172. Editorial Note

Throughout the month of September 1973, President’s Assistant for National Security Affairs Kissinger followed the pace of the second phase of the Conference on Security and Cooperation in Europe (CSCE), which began in Geneva on September 18. Atranscript of a telephone conversation between Kissinger and Deputy Secretary of State Rush on September 12 reads in part: “K[issinger]: Now, one other matter. I keep reading in the newspapers that the Europeans complain that we are forcing the pace on the European Security Conference. That can’t be right. R[ush]: That cannot be right, and we are not doing it. I will see that that is squared in this department. K: And I think we ought to let the Europeans know that they should stop—you know, not make a démarche, but, as they come in—that we really take these constant stories rather ill. R: OK. we’re in complete accord. I think that’s right. K: Good.” (National Archives, Nixon Presidential Materials, Henry A. Kissinger Telephone Transcripts (Telcons), Box, 22, Chronological File)

Kissinger had a similar conversation the same day with George Vest, the Representative to the CSCE. Also present for the conversation was Lawrence Eagleburger of the NSC staff. A memorandum of their conversation reads in part: “Dr. Kissinger: Let’s see, You’re in charge of the CSCE operation, aren’t you? Where did the idea of our pushing for a hasty conclusion come from? Mr. Vest: I have no idea. Probably it came from the Eastern Europeans to the Western Europeans. So far, however, the Western Europeans have viewed the whole thing in proportion. I’ve talked with the press and with the Western Europeans and nobody yet has the thing out of proportion. There are some danger when we were in Helsinki with the Foreign Ministers that too much would be made of the conference. But even there the Europeans took the lead and punctured that danger. Dr. Kissinger: There are two points. First, our friends have to learn that kicking us is no longer free. we’re not going to protest forever our love for them. I see that the Luxembourg Foreign Minister has been going around Europe accusing us of duplicity. After all, it was they that got us into that conference in the first place. Second, we want a business-like conclusion. Of course we want it to end reasonably rapidly, but we want to do that without blackjacking the Europeans. Mr. Vest: This is understood in the delegations. The problem is the foreign ministers. Dr. Kissinger: How has the UK behaved? Mr. Vest: Excellently.” (Library of Congress, Manuscript Division, Kissinger Papers, Box CL 335; Eagleburger, Lawrence S., Memcons, Books, Vol. I)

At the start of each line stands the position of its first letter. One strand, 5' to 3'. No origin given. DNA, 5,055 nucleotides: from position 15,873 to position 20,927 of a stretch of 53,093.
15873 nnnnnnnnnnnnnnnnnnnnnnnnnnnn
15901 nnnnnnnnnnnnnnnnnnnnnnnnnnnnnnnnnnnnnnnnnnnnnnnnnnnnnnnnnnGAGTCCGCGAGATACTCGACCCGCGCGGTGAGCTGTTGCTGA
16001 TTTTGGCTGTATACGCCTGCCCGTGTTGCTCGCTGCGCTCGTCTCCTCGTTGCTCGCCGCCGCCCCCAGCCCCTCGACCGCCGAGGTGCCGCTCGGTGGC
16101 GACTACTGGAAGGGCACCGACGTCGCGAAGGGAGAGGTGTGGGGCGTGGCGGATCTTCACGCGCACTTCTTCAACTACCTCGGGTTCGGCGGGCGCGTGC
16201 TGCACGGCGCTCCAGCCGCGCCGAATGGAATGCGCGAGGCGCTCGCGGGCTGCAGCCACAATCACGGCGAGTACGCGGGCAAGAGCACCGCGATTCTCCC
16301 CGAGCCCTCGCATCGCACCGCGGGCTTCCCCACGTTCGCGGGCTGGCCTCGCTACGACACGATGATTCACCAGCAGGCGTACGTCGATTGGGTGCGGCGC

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On September 19, Kissinger received Dutch Foreign Minister Max Van der Stoel in his capacity as Secretary of State-designate. Telegram 187324 to all NATO capitals, September 20, reported on the meeting. It reads in part: “In brief discussion of CSCE, Dr. Kissinger stated that we have no fixed date in mind for termination of CSCE, nor do we have any understanding with Soviets about summit meeting. We doubt that great deal of significance will come out of CSCE and therefore would like to see its work proceed as quickly as possible, avoiding impression that major issues are likely to be resolved by CSCE. Dr. Kissinger said that in our view a CSCE third phase at the summit is unlikely to be justified, but we have not noted that any Western European countries have flatly rejected idea of summit, and we do not wish to be isolated on this issue. If others oppose summit, we would have no difficulty in joining them.” (National Archives, Nixon Presidential Materials, NSC Files, Box 264, Agency Files, NATO, Vol. XV, Part 1)